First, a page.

Is DotNet crashing?

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Thread: Is DotNet crashing?

  1. #1
    Join Date
    Dec 1969

    Default Is DotNet crashing?

    is dotNet heading for a crash?<BR>Just read the liquidation of Wrox press. One thing for sure was Wrox was heavily relying on dotNet technology since the last two years, coming up with preview books, then professional, beginning, advanced et all covering the entire dotnet right from its inception stage. but did dotNet mature enough? if it had Wrox would not be a name of the past as its sure to become now.<BR><BR>I&#039;ve been a pure VBScript/ASP programmer for the last 5 years and honestly it has been my only source of bread and butter.<BR>With dotNet I geniunely wanted to move to C#-asp programming, but the learning curve has been huge and unfortunately for me I have not been able to make much headway thru books and class fees are skyhigh - I recently approached a class for MCAD training and the feeling I got from them was not many have enrolled for certification in MCAD (unlike MCP) since they started the dotNet course 6 months ago. <BR>So is everyone still having a wait and watch policy before diving into dotNet or do some have geniune learning curve problems in dotNet like I do.?????<BR><BR>Am I the only one who feels the same.<BR><BR>Is dotNet "THE" way or is Microsoft gonna retract and move back.<BR>????<BR><BR>Clearing these cowebs by the gurus here would be of great help.

  2. #2
    Join Date
    Dec 1969
    Indianapolis, IN

    Default RE: Is DotNet crashing?

    I don&#039;t think .NET is crashing. We develop all new web apps in .NET, but we still support our older ASP web apps. I think there are benefits to ASP.NET, such as the datagrids that basically take care of themselves without all the code. Plus, I like that my code is much more segregated in that I don&#039;t have a lot of HTML, script, HTML, script all over the place. With .NET, the two don&#039;t overlap constantly. And I don&#039;t even use code-behind, which would segregate it even more. Peronally, I don&#039;t believe that ASP.NET has enough change to warrant everyone switching over to it. I don&#039;t think there&#039;s anything I&#039;ve done with ASP.NET that I couldn&#039;t do with ASP, but that could just be due to the nature of our web apps.<BR>As for the MCAD or even MCSD.NET, I don&#039;t see much interest from anyone in that right now. I&#039;m certified as an MCSD, and I keep getting more and more invitations from Microsoft to take their 70-300 exam for free. Not their beta, either (they always offer the beta exams for free to anyone certified), but the full version. I passed the SQL 2000 exam towards the .NET stuff, and I took a beta of the VB.NET exam (70-306?) - which I failed. I won&#039;t go the C# route because we use VB.NET in house. That might be an easier route for you as well.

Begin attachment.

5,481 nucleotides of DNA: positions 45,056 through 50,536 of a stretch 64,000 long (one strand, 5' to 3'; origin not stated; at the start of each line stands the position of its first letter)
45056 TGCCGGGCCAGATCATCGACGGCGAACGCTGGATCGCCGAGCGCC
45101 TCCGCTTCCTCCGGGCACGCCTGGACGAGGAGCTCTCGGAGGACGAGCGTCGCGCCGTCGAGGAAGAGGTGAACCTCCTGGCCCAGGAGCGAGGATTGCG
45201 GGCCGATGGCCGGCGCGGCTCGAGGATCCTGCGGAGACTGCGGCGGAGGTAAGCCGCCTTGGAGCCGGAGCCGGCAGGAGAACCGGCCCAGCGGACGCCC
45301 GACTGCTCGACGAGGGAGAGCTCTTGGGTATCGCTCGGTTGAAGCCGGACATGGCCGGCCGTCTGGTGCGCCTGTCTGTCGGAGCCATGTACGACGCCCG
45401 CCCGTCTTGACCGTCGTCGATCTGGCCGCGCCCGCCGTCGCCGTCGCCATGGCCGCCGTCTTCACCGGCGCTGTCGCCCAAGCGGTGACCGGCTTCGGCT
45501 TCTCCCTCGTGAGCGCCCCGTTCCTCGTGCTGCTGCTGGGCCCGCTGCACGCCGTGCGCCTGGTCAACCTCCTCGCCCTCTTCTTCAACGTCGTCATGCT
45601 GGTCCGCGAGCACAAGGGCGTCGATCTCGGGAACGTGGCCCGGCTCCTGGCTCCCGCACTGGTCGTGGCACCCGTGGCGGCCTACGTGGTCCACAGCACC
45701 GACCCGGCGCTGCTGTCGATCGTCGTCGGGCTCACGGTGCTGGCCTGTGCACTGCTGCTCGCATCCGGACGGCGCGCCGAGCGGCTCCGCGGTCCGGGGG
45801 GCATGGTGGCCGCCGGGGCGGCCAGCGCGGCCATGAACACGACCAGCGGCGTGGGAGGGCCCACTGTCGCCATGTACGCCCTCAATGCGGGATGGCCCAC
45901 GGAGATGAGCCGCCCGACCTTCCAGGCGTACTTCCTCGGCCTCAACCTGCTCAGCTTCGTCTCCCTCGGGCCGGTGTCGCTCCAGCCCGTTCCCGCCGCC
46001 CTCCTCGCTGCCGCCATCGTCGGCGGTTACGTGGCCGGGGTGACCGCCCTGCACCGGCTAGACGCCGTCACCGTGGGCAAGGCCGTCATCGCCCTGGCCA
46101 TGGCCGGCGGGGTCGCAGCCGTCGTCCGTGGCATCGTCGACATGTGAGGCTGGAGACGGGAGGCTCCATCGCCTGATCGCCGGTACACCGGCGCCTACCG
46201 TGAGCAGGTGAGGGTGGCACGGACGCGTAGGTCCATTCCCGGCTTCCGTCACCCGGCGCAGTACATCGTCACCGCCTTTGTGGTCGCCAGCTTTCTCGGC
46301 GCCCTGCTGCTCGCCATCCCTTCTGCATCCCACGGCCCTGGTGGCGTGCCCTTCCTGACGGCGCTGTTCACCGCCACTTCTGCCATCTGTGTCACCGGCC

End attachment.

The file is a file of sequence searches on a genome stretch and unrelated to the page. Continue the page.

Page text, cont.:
3. #3
    Join Date
    Dec 1969

    Default Your analysis is faulty

    The primary reason .NET has not taken off is the economy. IT Managers just can&#039;t justify the cost of training and new implementations without a clear cut financial return.<BR><BR>ASP.NET is heads and tails above classic ASP in regards to performance and object oriented design. It is just tough to convince the bean counters how better OO design helps their bottom line...<BR><BR>Everyone is just trying to get by for now until things pick back up again. Those developers who fine tuned their skills in .NET are sure to benefit big time.

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